Thanks, Charlie. I agree and will be calling Dave in the Falls later this morning.
And Hap, thanks for the detailed post. I am definitely not a mechanic, but my father was and some of that rubbed off on me, for sure. I know my way around an engine and tools, but I have limitations. I can diagnose some things and feel pretty good about replacing certain things. I can work my way around a diagram. But I can't rebuild an engine - at least not yet. Part of my interest with this T is that it was in good shape and ran, but definitely needed some work. The electrical is not quite right, the magneto is disconnected, the dash light is missing, the carb was leaky, among other things. None of that scared me. But once I could t get her to start, I don't have the knowledge to go down a mental checklist of what might be wrong. But I knew enough to come here!
I've been super impressed by this board. You all have been awesome. I'm not even 24h into being a T owner, but I'm already 300% more excited about what I've gotten into. My hope is to learn, grow, and make this car a family heirloom. I definitely want my 10-year old son to work on this with me, catch the bug, and then pass this car to him some day.
Here's more info on Hap's last safety paragraph. http://dauntlessgeezer.com/DG79.html.
Ya, really appreciate it. After I saw he puddle of gas yesterday, I surveyed the garage to see if I was risking re house burning down. I think I'm ok. I'd definitely like to fix that leaky carb, but aside from the odor, I think I'm ok. I threw some cardboard under the car and will work on it with the door up. But I really appreciate the safety tips, including about the car itself. Very important.
Thankful I like on a large loop street and can practice driving without risking the public safety.
Here we go again ready, fire, aim! the man said twice that the engine is not turning over. Low or dead battery? Poor connections to starter? Moisture could have caused corrosion at battery to starter switch/starter connections.
Eido, I didn't seen anyone mentioning this but a group 1 6 volt battery will work well. Also the T is negative ground. Be sure the ground cable makes good contact to the frame.
Likely the ride home on the trailer shook up the gas and carb, the simple Ford carb uses a single needle valve to control fuel level in the bowl.
That needle can be stuck by debris, or old varnished gas, and when stuck down lets the bowl overflow out the side of the carb.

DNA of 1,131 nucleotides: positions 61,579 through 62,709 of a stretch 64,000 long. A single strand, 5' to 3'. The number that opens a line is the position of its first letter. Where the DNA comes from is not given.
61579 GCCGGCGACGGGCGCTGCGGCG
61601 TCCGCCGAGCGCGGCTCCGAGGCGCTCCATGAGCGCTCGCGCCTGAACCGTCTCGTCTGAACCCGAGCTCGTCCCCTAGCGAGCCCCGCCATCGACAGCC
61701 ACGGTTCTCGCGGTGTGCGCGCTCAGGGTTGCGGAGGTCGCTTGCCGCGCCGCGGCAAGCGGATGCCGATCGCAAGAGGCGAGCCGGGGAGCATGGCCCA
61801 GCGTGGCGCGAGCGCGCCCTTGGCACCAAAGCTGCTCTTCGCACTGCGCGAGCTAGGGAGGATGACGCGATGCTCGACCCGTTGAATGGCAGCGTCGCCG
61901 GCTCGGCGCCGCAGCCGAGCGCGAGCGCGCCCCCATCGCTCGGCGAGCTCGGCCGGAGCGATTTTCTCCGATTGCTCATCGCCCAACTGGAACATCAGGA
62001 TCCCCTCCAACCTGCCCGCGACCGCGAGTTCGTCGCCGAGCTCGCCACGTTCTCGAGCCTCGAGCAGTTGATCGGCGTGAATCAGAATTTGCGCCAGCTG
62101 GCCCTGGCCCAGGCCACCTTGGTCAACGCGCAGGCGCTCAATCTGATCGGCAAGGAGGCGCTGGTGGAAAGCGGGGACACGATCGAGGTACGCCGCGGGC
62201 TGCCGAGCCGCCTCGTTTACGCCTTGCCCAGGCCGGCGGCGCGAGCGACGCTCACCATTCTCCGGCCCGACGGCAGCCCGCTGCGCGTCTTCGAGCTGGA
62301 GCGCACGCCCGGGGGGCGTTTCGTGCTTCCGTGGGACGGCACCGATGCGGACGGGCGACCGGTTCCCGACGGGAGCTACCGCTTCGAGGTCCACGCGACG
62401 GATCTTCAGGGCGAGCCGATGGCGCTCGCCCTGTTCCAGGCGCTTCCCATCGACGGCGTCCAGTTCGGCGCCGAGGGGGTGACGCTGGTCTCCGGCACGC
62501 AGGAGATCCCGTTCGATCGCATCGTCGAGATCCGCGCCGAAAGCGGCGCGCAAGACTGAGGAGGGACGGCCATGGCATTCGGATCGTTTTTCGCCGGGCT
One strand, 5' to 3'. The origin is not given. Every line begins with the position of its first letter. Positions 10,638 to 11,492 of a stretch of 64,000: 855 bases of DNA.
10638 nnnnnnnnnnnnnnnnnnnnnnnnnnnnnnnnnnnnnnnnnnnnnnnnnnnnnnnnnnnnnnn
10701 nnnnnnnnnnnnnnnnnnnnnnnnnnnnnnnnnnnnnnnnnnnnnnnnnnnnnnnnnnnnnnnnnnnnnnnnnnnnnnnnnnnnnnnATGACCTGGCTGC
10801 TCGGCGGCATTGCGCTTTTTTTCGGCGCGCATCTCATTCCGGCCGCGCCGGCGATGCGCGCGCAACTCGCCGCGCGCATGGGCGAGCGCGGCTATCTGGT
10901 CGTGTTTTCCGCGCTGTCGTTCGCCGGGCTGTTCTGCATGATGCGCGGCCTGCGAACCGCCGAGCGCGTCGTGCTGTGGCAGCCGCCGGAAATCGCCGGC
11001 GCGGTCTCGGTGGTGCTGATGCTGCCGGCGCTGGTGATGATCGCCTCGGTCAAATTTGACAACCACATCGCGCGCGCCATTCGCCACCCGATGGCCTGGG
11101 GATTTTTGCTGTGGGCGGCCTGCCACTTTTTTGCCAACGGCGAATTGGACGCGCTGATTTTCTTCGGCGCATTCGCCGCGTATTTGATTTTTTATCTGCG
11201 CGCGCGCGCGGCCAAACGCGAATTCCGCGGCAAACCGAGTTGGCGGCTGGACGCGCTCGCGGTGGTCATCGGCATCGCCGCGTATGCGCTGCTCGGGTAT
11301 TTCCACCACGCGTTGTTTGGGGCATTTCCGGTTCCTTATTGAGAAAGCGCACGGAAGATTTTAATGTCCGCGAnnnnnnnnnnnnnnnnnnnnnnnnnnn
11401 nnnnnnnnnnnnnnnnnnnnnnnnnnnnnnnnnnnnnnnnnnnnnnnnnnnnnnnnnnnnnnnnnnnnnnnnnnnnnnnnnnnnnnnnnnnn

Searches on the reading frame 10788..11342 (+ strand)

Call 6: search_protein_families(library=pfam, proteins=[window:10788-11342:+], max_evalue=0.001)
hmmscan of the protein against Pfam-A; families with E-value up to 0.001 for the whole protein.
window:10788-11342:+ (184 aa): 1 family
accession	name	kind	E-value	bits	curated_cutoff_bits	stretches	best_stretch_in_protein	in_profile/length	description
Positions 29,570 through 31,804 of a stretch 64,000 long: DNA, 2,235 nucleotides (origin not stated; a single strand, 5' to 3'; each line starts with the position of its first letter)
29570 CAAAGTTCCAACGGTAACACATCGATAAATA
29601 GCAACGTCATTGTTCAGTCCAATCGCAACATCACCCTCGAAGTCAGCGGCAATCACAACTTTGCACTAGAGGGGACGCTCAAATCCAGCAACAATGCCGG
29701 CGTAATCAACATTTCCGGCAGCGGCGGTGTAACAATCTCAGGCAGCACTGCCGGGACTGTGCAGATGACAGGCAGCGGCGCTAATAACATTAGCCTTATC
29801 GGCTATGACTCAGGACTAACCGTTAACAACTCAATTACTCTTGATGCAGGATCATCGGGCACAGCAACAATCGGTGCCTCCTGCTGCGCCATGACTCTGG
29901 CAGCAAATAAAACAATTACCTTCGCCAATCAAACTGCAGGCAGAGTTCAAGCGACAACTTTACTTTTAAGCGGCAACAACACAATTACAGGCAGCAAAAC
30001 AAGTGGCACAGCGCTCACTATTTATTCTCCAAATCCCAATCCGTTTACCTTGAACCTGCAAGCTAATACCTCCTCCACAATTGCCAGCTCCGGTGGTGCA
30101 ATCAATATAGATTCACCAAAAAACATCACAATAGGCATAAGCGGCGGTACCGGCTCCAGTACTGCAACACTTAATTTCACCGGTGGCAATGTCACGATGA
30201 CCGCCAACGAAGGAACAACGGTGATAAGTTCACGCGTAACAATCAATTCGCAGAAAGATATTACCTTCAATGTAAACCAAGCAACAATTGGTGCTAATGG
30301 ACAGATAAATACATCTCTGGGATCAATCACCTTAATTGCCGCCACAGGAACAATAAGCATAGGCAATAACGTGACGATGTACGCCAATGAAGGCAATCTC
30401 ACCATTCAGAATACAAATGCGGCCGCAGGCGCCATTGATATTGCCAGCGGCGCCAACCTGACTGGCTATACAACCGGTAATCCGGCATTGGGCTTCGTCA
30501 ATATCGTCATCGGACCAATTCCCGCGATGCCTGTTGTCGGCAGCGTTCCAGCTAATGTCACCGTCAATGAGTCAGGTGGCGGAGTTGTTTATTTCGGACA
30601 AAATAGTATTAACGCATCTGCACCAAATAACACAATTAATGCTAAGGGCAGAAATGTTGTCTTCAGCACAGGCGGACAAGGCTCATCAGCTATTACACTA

The needle can also be stuck up, preventing gas flow.
Easiest to remove the carb, but you can also just remove the bowl, and wiggle the float, or remove the rivet pin holding the float and then the small needle can be removed and cleaned. Lots of carbs have plain needles, some have vitron plastic tips, and some are those pesky new ball type that are prone to stick in gravity gas feed systems.
Here is dirty carb from sitting with gas in bowl in storage, always drain the bowl if storing a T.
This one had stuck float needle causing dripping from carb.
Good cleaning and all was well.
(Message edited by Dan_Treace on September 11, 2016)
Eido, with all this help, and close friends, you'll be driving your "new" Model T in no time !
I can't say enough about the "community" here, ever helpful, always willing, it's the best forum I've found on any subject. My hat's off to "Model T Guys" - they're the best.
With enough "tech" information to solve your problems, I'd like to offer the metaphysical side of Model T ownership. Consider that in the day, the Model T owner's last mode of transportation was almost always a horse. The transition was fortunate, because somehow, the T's temperament and personality is often not unlike that of the equine. It's not unlikely your new friend is somewhat taken aback by the change of hands, environment, and situation, and needs a gentle hand and a little time to become acquainted with you, and gain the confidence she needs in order to obey your cues.
Make the right thing easy, the wrong thing difficult, don't lose your temper, and keep a gentle, firm hand. You have a friend for life !
There must have been a problem with the valve at the sediment bulb because another valve was placed in the line. So you need both valves open. The leak at the carburetor would probably not keep the engine from running, however, it should be fixed and it should stop leaking when the valve is off.
Assuming that the parking brake lever is all the way back, the starter should turn the engine. If the hand crank will turn it, but the starter won't, the next thing to do is clean all connections on the battery cables to the switch and to the starter. Give the battery a charge. If it still won't turn the starter, take it down to Auto Zone to be checked and buy a new 6 volt group 1 battery if needed. Eight years in storage would be enough to cause a battery to go bad. They usually only last from 4 to 5 years and if it had been setting without a charge for many years it could still go bad.
If the engine won't turn with the hand crank, I would suspect that the starter is locked. If so, put the parking brake all the way forward and rock the car back and forth to unlock the starter.
Unfortunately, a dead battery can also be so low that the coils won't have enough energy to spark with the switch to Batt even with the hand crank, especially if you have recently tried to use the starter, so start your trouble shooting with the battery and also fix the leak in the carb. I like to place a tin can under the carburetors of my cars when parked in the garage, just in case, because they can leak when unexpected.
Dan, thanks, that's really helpful as well. Yes, I figured between the rain and ride to its new home, something got messed up. I'd love to have a local club member take a look, but also help me assess what work I have ahead of me. Solid bones from what I can tell, but I definitely did not buy a show car - on purpose.
You have a good looking tudor Eido. Won't take long to get the bugs worked out and with a closed car, you have a couple more months of driving enjoyment too
Thanks, Gary. I am really looking forward to it. I wasn't at all expecting this car to also be my admission ticket to a new universe of friends. I'm thrilled beyond words. I'm 24h into ownership now and if this is any indication of things to come, my only regret is not buying a car sooner!